In opener The Castle Henley’s timid vocals are frustratingly submerged beneath over zealous drumming and an occasional blast of horns. The result is clumsy and confused, with the singer apparently battling to be heard above the lavish instrumentation.
Things take a turn for the better in the second half of the record, with three uncluttered and impressively atmoshperic songs giving Henley a chance to showcase his voice.
The playful Summer on the Thames, the highlight of the EP, is a joyful slice of mandolin fuelled whimsy. Delicate but enthusiastic handclaps and backing vocals are warm without falling into mawkishness, and the track bounds along with a sense of genuine excitement.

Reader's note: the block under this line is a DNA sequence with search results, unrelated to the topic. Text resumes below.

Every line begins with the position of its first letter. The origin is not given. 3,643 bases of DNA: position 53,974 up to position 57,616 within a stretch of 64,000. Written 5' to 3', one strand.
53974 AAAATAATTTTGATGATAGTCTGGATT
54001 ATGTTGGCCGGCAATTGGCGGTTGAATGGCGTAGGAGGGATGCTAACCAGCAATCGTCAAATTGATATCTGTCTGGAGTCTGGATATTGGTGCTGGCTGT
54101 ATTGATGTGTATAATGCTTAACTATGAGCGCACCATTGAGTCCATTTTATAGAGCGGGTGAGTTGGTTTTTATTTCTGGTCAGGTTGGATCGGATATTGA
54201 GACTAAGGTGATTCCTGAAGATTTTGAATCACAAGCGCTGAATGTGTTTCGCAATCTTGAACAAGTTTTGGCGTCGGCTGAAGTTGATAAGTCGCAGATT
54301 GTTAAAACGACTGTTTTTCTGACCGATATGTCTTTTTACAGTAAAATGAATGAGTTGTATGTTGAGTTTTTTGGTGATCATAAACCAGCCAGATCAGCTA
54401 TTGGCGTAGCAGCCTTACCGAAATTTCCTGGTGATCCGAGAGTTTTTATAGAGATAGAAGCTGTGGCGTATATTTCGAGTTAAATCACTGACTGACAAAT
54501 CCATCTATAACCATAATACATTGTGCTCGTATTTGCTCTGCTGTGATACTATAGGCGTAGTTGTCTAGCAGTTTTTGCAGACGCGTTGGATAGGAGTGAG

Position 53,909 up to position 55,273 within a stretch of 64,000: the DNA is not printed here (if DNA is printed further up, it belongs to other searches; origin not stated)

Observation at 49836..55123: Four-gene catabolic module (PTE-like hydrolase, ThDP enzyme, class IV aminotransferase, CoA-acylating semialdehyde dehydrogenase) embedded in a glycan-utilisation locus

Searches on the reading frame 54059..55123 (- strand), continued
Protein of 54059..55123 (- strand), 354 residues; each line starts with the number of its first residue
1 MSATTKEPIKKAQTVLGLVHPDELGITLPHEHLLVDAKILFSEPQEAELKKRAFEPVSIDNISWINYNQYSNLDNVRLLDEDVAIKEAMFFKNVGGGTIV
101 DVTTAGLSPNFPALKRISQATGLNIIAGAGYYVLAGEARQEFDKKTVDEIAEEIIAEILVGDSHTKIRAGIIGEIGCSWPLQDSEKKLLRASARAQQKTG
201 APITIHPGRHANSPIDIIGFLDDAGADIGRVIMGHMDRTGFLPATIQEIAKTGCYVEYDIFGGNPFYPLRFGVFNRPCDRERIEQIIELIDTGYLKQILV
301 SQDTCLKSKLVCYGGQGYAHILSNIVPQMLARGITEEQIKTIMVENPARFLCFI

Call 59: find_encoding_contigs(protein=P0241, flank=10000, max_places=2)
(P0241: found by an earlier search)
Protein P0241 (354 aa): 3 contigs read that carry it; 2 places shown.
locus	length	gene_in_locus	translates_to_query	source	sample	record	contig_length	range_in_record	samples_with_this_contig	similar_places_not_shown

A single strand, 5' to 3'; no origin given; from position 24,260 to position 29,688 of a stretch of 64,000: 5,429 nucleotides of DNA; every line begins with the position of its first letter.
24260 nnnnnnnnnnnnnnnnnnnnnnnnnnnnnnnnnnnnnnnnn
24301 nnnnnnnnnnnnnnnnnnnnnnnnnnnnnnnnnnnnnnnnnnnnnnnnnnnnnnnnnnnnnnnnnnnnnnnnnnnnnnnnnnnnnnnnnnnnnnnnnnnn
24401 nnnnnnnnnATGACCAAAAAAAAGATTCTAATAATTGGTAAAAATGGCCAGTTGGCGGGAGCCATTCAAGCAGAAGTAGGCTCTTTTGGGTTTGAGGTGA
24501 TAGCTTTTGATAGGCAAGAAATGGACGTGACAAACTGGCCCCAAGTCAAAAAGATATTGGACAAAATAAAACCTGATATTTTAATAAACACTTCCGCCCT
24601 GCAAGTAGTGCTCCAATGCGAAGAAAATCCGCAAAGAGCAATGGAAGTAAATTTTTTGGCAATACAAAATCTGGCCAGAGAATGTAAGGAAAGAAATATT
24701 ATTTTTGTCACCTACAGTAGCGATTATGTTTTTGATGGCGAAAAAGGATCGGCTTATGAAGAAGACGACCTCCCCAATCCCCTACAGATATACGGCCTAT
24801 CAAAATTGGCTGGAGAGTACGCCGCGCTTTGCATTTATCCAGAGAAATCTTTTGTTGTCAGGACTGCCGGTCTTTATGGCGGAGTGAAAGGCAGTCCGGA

An unnamed bonus song is low key but impressively tense, and like the Spartan Rosaline it proves that less can be more by avoiding the melodramatic flourishes that clutter the opening tracks. Mosaic Bone Norse Flute is an interesting listen, but a more restrained approach would have allowed its creator to shine a little brighter.
Words: Craig Burnett